Writing a Literature Review for Publication

Writing a Literature Review for Publication

Writing a Literature Review for publication is a distinctly different process than writing a literature review for a thesis or dissertation. Dissertations often require a systematic or scoping review rather that a related review. There is also a difference between writing a literature review as a journal article versus writing a literature review as a part of an empirical research paper. This blog will focus on the related literature review as a framework for empirical research.

Identifying an Entry Point

For journals in the social sciences, authors are expected to write related literature reviews. Related literature reviews are succinct, contemporary, and theoretically consistent. They are organized around ideas and not researchers. Along with the theoretical/conceptual framework, the purpose of the related literature review is identify your “camp” within the scholarly field. For example, in education there are distinctly different sets of beliefs about the nature of learning. Researchers who believe that learning is primarily cognitive and individual rarely cite researchers who understand learning as social and cultural, and vice versa. What research you choose to cite will identify what conversation you are looking to enter. The related literature review has a specific lens and aims to identify the point where your research enters into the scholarly field.

Determining Your Stance

This entry point allows you to avoid stating what is obvious or widely known in the field and instead sets up the literature review as the beginning of an argument illustrating what you do and do not agree with in previously published literature. After identifying your point of entry into the conversation, you need to determine your stance in regards to the conversation you are entering. For example, are you agreeing with someone but arguing that they didn’t go far enough with their claims?  There are three main stances you can take. You can: support a previous argument, disagree with a previous argument, or claim that your argument has not previously been made. This will determine the “gap” in the literature that you are trying to address.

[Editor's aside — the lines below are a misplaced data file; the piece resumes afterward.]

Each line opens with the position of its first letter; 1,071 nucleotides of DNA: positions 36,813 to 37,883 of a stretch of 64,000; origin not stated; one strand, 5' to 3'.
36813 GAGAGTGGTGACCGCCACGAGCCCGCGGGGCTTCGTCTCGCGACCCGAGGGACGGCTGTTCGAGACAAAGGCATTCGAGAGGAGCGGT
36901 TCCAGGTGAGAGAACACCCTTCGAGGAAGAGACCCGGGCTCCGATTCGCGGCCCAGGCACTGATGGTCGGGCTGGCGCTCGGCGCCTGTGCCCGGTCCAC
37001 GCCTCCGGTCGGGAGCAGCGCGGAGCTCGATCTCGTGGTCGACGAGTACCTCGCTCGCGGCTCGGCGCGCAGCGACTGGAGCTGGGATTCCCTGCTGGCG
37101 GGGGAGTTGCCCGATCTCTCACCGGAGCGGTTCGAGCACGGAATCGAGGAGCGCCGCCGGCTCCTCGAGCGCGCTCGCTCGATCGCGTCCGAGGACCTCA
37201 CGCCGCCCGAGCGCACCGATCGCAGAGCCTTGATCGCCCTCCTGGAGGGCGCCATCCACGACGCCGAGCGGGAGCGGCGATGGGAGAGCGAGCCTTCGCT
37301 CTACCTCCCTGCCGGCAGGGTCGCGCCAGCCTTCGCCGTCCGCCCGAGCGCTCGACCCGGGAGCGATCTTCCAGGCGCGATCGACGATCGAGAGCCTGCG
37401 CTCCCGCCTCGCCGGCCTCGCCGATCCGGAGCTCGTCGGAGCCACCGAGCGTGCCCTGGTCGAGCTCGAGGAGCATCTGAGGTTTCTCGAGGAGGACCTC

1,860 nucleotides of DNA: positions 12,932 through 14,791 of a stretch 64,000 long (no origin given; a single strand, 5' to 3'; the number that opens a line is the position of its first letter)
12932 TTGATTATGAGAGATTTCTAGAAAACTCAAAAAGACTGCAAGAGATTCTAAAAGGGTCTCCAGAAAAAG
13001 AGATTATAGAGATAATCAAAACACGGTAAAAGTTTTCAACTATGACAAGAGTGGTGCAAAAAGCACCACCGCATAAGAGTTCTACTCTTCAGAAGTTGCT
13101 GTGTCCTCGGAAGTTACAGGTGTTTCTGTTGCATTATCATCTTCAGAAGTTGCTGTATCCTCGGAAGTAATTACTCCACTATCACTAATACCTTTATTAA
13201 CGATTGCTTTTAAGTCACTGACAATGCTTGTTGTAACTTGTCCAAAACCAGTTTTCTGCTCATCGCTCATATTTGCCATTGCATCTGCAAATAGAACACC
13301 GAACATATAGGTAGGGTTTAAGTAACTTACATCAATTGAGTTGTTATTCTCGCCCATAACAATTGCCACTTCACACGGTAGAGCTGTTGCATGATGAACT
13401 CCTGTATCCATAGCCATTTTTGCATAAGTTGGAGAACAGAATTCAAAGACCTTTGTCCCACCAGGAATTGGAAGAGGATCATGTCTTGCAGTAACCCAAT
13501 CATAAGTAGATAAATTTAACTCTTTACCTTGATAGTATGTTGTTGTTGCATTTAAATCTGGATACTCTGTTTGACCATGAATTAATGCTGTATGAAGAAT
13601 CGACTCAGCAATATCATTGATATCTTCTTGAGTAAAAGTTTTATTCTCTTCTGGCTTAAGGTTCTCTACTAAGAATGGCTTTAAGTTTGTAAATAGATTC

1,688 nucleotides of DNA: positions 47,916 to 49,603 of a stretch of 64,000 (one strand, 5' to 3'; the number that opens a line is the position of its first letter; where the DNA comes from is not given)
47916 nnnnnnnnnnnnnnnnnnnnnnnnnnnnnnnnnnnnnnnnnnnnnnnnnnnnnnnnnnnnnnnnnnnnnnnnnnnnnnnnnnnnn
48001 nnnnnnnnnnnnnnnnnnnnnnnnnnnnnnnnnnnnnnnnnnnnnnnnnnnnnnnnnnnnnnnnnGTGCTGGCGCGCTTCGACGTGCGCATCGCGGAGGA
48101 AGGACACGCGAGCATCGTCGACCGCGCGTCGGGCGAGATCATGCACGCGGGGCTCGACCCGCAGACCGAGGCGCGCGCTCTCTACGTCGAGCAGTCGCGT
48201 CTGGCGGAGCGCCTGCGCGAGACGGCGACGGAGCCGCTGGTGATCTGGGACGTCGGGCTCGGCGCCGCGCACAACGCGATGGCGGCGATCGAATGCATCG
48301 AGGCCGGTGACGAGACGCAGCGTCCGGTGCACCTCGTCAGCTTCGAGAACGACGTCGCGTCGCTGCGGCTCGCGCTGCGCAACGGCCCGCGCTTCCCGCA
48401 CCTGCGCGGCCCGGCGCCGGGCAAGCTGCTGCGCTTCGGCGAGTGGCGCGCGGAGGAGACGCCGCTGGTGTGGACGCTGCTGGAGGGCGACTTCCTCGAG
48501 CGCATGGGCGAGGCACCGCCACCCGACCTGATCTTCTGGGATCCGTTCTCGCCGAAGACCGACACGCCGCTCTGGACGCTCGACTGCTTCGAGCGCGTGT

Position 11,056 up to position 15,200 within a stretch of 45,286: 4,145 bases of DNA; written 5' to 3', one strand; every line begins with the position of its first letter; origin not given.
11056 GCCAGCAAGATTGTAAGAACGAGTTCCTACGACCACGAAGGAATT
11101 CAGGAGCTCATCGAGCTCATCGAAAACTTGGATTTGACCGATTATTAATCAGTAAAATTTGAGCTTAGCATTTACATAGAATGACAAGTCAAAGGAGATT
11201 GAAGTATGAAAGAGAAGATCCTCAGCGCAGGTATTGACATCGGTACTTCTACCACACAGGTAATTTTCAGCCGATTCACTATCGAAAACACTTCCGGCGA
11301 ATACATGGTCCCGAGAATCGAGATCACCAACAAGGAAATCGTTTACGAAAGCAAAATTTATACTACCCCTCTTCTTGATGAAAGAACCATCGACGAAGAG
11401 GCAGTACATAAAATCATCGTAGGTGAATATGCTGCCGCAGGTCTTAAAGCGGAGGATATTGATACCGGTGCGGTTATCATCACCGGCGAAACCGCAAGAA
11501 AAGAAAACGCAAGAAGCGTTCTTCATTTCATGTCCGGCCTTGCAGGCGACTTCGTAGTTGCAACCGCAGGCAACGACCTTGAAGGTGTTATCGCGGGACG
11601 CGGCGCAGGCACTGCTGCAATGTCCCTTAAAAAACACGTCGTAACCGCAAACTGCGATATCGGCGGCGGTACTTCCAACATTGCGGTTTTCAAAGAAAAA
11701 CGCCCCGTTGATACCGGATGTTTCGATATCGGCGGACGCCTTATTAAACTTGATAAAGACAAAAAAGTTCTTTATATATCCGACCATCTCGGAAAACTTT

Writing the Review

Once you determine your entry point and stance, you can write the actual review. Related literature reviews are typically written using a traditional narrative structure. This means that they contain an introduction (an overview of how you will present your critique), three to six paragraphs focusing on different themes, one to two paragraphs of critical summary/discussion and a conclusion that clearly states the gap in the literature that the research will address. Depending on the journal, literature reviews may be one complete section of the research article or the review may be divided up under different thematic subheadings.

Getting to Know the Journal

Every journal tends to have specific sets of conversations that reoccur. While this may change slightly when editors change (and so it is also good to get a sense of who the editors and editorial board are and what they are interested in), similar kinds of topics, theoretical frameworks, etc. are often repeated. It is essential to read previously published articles in order to gauge the tone and expectations of the journal. Although literature reviews can differ based on the type of the review, the stance taken by the author, and norms of specific journals, all good literature reviews are original, perceptive, and analytical. 


Sandra S. Jenkins's picture Sandra S. Jenkins | February 10, 2016 2:22 pm MST


Nice points.  I like the point/counterpoint or the area not yet addressed approach!  Thank you!!!

Sandra Jenkins

Marcia Griffiths-Prince's picture Marcia Griffiths-Prince | February 11, 2016 5:19 pm MST


Thank you for pointing out the importance of getting to know the editors and the editorial board to determine the types of conversations they are having.

Marcia Griffiths-Prince

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Journal of Leadership Studies-Symposium Piece-Relational Leadership: Perspectives of Key Constructs on Diversity, Inclusion, and Social Equity in Higher Education

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